I am honored to feature today’s #MediaMonday, Dennis Wagner, an investigative reporter at The Arizona Republic and correspondent for USA Today. After working with Dennis for the last few years, I finally had the honor of meeting him in person.
Dennis has been with The Arizona Republic for the last 32 years and was the recipient of the 2014 Polk Award, one of the most prestigious awards in journalism, for his work exposing the national story on issues with the Department of Veterans Affairs (VA). Dennis, along with some of his esteemed colleagues at The Arizona Republic, also won a few other awards specific to the VA stories which included the Scripps Howard Foundation’s Ursula and Gilbert Farfel Prize for Investigative Reporting, the Investigative Reporters & Editors Award and the Arizona Press Club’s Don Bolles Award for Investigative Reporting.
Dennis, originally from Santa Barbara, Calif. has lived in Arizona since 1983. He graduated from San Diego State University in 1977 with a degree in journalism.
In his free time, Dennis enjoys fishing, being outdoors and his grandchild!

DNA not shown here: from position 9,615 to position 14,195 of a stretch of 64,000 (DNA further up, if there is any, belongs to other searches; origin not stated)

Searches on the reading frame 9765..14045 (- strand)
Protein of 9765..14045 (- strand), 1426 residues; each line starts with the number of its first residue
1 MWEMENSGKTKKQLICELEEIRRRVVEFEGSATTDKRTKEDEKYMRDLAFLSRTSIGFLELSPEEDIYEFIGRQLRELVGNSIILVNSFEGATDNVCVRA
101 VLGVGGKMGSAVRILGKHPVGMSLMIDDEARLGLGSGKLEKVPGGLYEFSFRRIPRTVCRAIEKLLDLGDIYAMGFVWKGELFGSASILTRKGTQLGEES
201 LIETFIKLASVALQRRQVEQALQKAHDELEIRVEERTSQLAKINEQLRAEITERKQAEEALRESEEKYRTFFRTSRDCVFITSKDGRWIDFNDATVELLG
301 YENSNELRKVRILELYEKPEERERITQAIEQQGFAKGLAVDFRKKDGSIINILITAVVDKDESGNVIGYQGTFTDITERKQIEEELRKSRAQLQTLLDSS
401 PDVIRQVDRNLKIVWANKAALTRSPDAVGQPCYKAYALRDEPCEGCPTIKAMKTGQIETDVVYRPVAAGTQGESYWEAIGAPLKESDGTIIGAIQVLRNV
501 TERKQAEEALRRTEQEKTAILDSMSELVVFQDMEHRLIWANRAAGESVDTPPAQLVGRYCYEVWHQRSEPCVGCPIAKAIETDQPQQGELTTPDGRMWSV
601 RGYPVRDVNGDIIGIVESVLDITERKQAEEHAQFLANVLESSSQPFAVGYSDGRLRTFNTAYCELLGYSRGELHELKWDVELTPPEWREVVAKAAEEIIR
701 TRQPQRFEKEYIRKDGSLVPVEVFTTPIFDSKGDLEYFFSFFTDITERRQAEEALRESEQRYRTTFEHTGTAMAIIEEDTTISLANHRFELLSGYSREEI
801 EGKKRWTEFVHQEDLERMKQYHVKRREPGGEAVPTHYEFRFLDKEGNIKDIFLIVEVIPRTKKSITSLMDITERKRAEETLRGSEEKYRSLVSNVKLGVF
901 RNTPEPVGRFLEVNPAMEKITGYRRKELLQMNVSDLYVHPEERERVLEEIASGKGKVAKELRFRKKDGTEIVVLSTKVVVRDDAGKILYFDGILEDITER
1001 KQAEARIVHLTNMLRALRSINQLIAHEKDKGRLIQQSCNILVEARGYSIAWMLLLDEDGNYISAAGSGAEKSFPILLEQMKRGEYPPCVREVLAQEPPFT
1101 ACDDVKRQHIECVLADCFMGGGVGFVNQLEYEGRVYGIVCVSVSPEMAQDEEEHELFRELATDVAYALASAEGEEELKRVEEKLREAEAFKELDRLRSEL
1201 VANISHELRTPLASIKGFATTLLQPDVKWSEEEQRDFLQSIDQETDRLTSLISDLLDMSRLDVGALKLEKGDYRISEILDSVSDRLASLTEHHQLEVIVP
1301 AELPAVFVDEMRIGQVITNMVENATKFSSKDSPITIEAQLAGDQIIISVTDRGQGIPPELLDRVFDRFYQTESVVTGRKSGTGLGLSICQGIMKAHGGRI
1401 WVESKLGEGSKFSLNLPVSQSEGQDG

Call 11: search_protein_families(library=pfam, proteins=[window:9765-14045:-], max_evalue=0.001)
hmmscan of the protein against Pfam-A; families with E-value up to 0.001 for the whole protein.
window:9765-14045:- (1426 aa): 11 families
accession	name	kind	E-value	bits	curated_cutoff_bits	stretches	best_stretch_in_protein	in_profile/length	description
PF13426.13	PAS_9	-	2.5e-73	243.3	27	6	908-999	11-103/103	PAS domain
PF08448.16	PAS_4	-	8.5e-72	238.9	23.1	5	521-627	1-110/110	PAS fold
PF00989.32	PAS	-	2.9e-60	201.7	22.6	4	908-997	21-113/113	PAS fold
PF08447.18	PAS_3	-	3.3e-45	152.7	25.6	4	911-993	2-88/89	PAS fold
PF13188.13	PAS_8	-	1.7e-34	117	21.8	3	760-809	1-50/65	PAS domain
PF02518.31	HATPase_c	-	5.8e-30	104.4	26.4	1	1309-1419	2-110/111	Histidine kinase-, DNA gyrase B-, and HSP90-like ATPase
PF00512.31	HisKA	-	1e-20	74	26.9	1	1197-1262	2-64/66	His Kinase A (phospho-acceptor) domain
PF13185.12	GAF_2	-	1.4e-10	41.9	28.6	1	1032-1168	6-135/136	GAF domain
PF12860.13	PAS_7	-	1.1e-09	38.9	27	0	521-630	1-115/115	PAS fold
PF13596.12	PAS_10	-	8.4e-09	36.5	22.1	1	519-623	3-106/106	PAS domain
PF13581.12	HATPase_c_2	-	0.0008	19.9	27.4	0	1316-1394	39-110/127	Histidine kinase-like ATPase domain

So, Dennis, time to share!
What do you want to tell the blogosphere about yourself today?
I’m worried about America’s future because of the Internet and social media. They have drowned us with information, spawning complacency about truth and responsibility. A significant percentage of citizens no longer seek facts and reason; they pursue validation of beliefs and prejudices. That flaw is compounded by two, polar-opposite reactions: paralysis and trolling. Most of us, overwhelmed by so many issues, feel helpless and unable to focus on making a difference. And those with the most vehement views, frequently unfounded, spew propaganda and disrespect.
Newspapers may be dying. But I still believe credible media offer a ray of hope. I’m talking about professional journalists dedicated to fair, accurate, balanced and courageous reporting. Somehow, we have to convince ourselves there is a personal obligation to seek facts by using legitimate sources, and then to use truth, logic and values as our guides to action. People say journalists are cynics, but most of us are idealists armed with a double-edged sword of skepticism and hope. I write news articles because I believe an informed democracy will not forfeit civil rights, will not elect corrupt leaders, will not become apathetic about knowing what’s right, and doing it.